MA: No, but it was the first time in a while. When I was working at the gallery in Morocco, I helped to curate some of the shows. It has been two years since then. It’s also very different to curate a show you are exhibiting in.
TM: The other work shapes your own.
MA: Yes, definitely. I brought a lot of diversity into the show. There was a sound piece, a performance, sculpture, installation, and painting.
TM: Can you tell us how your sculpture came to be? Can you describe what it looks like?
MA: My piece is called Metro boulot dodo. It’s a French expression that means “Tube work sleep.” I wanted to show the routine of urban life and what it does to our physicality. There are three positions of your body. You are not allowed to live outside of these three positions any more. You can only stand up, sit, or lay down. I thought, okay, what do I feel from this physicality? I feel quite constrained by it. Today, I have a more fluid life, as I am only focusing on my art. I feel less constrained in routine. But before, I was working in routine for six years. Your alarm goes off, you work, you go. It became normal to be tired. This environment made me feel like a puppet. The movement of the sculpture is like a puppet on strings—up, sit, down, up, sit, down, up, sit, down. I started drawing lines in those directions—up, sit, and down. When you write it on paper, these three signs repeated again and again look like a coded language, like Morse code.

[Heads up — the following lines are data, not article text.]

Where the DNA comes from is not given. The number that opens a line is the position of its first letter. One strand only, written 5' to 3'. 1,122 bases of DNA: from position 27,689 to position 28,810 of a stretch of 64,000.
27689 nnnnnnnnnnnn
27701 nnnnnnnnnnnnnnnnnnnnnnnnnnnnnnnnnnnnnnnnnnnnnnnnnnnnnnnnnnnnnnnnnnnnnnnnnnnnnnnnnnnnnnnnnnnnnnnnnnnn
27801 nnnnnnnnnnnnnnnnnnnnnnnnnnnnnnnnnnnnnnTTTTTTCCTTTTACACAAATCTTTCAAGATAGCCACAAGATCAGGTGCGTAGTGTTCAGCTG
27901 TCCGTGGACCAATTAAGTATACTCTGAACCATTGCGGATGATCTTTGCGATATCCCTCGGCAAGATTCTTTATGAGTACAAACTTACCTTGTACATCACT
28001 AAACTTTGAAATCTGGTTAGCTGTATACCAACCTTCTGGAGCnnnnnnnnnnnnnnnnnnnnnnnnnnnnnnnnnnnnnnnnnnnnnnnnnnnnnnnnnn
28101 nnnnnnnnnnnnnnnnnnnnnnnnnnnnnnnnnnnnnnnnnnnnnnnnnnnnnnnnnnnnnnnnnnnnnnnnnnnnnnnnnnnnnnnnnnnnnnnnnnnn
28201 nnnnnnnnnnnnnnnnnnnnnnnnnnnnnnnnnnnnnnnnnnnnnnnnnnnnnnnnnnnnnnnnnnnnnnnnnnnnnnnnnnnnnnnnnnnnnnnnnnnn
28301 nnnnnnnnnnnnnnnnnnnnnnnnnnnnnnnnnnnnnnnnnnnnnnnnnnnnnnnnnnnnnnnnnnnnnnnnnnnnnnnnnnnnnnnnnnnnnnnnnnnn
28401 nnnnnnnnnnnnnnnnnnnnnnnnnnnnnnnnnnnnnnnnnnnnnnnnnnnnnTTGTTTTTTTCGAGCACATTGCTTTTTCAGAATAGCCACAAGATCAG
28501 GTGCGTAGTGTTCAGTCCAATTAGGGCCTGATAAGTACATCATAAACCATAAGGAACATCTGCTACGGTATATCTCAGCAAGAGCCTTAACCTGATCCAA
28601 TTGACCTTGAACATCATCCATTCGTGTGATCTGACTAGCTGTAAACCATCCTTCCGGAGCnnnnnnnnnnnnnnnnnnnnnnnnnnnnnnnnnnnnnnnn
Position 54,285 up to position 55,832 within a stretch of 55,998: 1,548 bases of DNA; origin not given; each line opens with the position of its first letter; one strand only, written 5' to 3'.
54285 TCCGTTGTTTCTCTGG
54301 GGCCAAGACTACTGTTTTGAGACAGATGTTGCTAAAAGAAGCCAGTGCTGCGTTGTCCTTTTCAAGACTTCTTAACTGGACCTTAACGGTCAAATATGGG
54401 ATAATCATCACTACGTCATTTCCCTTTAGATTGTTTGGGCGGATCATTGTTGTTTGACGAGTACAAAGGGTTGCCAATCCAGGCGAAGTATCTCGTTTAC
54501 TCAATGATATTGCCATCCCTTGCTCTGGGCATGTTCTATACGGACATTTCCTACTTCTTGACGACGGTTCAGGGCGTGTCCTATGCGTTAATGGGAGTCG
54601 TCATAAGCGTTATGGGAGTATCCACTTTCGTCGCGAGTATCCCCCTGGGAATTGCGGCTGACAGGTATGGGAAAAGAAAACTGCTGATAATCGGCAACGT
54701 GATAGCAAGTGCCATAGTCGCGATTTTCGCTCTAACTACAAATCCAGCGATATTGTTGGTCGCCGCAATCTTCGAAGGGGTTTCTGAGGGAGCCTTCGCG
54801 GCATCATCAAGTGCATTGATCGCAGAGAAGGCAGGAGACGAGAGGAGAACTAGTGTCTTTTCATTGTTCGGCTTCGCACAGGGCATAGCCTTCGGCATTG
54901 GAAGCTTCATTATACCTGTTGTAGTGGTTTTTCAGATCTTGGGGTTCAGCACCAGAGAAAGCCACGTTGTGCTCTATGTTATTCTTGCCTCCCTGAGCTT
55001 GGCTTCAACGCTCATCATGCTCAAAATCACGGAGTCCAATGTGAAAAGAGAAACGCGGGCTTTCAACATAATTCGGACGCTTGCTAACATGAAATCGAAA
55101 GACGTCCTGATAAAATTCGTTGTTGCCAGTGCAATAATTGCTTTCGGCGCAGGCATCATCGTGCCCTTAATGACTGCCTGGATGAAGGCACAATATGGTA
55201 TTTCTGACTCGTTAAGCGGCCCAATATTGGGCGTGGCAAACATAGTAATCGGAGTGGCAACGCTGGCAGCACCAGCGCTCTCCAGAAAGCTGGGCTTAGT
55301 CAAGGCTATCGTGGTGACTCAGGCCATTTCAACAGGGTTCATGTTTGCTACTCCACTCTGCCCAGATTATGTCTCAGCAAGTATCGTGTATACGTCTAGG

TM: You began the sculpture by annotating movements of the body. Do you always start with sketching? How do you prepare for the first moment with your materials?
MA: All my ideas come from a concept. First, there is a lot of research, thinking, writing, and sketching. When I have an idea, I don’t necessarily know what I want it to look like. For Metro boulot dodo, I knew I wanted to work with the idea of dominoes—dominoes being analogous to humans. In the previous works I made with this idea, the pieces of the sculpture formed a strong architecture, interacting with each other socially. But in this new sculpture, I wanted to explore the form of dominoes. They are being pulled by a string and tortured by this type of movement. I start small. I start with the character of the sculpture, then I work on the context.